by Rebecca Redmile

We all know the parable of the sheep and the goats ... we hear it every Lent. But how does this parable transfer into our everyday lives? What if we don't have a calling to prison ministry or working in a soup kitchen? How do we show our love as Christians? The Church exists above all to be the ship which will pilot us to the harbour of Salvation at the end of our life, God willing. It is the ship in which we achieve our Salvation here, on this Earth.

We often look at Sunday morning church services as our opportunity to be fed spiritually - our one chance to relax, rest in the bosom of Abraham as it were. The problem is, it is the one most significant opportunity in our week when we have the opportunity to minister to our brothers and sisters in Christ and this often involves reaching beyond ourselves: forcing ourselves to go beyond our own comfort zone, because the Kingdom of God is taken by force. In our midst, we have several very obvious and almost cliché occasions to minister to our own.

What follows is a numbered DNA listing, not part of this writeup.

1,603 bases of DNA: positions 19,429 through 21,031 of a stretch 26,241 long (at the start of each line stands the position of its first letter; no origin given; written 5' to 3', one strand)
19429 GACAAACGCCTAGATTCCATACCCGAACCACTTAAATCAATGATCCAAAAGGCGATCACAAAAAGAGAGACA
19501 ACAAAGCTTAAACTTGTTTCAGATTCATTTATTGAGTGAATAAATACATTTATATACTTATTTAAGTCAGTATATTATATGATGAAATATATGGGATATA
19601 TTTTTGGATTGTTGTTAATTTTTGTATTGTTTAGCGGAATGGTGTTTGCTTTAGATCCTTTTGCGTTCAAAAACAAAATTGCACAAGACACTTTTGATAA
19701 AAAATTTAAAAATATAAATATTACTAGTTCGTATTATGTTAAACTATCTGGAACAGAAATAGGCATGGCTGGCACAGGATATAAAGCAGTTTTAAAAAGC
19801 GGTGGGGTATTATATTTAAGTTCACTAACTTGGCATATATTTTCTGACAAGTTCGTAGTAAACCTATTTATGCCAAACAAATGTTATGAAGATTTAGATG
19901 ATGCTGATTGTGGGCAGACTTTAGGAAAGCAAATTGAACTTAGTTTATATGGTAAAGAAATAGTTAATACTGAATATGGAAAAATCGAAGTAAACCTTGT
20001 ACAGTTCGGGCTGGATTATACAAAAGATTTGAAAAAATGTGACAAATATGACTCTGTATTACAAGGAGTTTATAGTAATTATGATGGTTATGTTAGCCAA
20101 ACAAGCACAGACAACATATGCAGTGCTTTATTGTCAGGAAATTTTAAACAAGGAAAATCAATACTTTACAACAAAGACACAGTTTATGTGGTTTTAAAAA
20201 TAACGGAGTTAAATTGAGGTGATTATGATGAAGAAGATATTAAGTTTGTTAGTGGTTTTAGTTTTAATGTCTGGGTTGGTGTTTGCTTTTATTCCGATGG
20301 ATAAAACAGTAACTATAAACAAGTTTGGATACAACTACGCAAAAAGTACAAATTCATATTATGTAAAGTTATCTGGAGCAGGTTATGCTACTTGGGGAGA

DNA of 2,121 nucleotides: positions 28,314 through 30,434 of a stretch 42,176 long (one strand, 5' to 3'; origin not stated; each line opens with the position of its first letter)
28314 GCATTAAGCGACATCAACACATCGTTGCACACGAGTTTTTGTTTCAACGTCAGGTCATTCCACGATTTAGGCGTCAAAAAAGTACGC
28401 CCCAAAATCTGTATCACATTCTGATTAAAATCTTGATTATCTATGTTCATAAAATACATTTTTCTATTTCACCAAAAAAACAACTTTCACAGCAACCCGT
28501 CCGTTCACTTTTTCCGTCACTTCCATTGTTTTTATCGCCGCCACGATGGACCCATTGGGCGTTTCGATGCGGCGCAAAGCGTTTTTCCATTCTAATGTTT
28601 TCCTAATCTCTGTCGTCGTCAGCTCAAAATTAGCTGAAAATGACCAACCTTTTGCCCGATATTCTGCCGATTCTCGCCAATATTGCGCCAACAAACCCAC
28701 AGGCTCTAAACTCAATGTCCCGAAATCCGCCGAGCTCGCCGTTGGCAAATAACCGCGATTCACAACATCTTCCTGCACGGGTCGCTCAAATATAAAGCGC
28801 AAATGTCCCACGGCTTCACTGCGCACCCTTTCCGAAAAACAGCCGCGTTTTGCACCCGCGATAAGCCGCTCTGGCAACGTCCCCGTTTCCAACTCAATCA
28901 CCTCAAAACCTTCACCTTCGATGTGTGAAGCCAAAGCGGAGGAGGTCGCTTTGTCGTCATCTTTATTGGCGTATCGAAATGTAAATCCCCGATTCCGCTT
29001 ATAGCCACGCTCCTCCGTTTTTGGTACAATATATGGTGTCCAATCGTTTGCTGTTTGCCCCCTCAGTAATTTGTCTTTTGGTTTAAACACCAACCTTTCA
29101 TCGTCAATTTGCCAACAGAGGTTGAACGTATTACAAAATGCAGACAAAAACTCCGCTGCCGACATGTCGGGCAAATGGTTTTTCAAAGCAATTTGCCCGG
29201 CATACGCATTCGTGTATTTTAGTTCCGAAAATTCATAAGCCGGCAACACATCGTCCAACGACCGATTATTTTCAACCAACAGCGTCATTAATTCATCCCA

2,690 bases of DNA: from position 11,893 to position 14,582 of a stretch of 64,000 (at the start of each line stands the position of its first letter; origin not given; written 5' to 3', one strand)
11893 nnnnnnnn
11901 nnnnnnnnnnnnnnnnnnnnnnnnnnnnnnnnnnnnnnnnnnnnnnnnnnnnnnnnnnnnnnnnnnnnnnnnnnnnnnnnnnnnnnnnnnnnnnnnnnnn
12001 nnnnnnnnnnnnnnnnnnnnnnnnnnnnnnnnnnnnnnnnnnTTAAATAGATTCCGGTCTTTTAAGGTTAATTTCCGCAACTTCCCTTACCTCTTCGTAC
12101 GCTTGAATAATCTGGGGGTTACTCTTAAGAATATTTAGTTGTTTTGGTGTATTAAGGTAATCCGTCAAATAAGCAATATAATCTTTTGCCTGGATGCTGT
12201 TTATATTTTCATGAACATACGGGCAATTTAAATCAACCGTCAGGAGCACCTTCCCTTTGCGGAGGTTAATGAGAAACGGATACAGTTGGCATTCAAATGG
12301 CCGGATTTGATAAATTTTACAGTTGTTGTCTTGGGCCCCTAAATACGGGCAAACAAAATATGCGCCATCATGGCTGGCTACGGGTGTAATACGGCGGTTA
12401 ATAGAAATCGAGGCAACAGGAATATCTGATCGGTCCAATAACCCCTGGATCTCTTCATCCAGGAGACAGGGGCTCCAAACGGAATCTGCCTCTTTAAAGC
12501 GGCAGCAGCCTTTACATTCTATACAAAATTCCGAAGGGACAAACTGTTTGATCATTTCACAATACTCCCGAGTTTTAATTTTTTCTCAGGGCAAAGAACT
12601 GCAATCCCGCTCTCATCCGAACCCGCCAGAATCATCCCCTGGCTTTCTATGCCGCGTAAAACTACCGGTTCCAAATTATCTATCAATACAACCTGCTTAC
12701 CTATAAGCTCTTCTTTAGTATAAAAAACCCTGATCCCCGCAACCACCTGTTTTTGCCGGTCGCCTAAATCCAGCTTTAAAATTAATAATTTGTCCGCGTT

Whatever our responsibilities, we need always to be seeking to stretch our spiritual muscles in an environment which is supposed to cultivate an icon of love. New people who look bewildered or have no one to talk to at coffee; someone who is physically unwell and could use a chair which someone may have to fetch; a mother may have her hands full with a demanding child and be cumbered about with much serving; a blind woman may be trying to make her way to venerate the Cross uncertainly; a man in a wheelchair may appreciate a hand other than that of his relatives.

As Canadians, we naturally do not wish to intrude, especially if our help may be politely declined, but the alternative is an environment that looks startlingly the same as the world. Let us eagerly overcome ourselves for the sake of the Kingdom of Heaven; and keep transforming our little church community into a brighter and more radiant risa, for the icon of Christ, which is His Church.

"Ours must be an orthodoxy of the heart, not just the mind."

-St.Tikhon of Zadonsk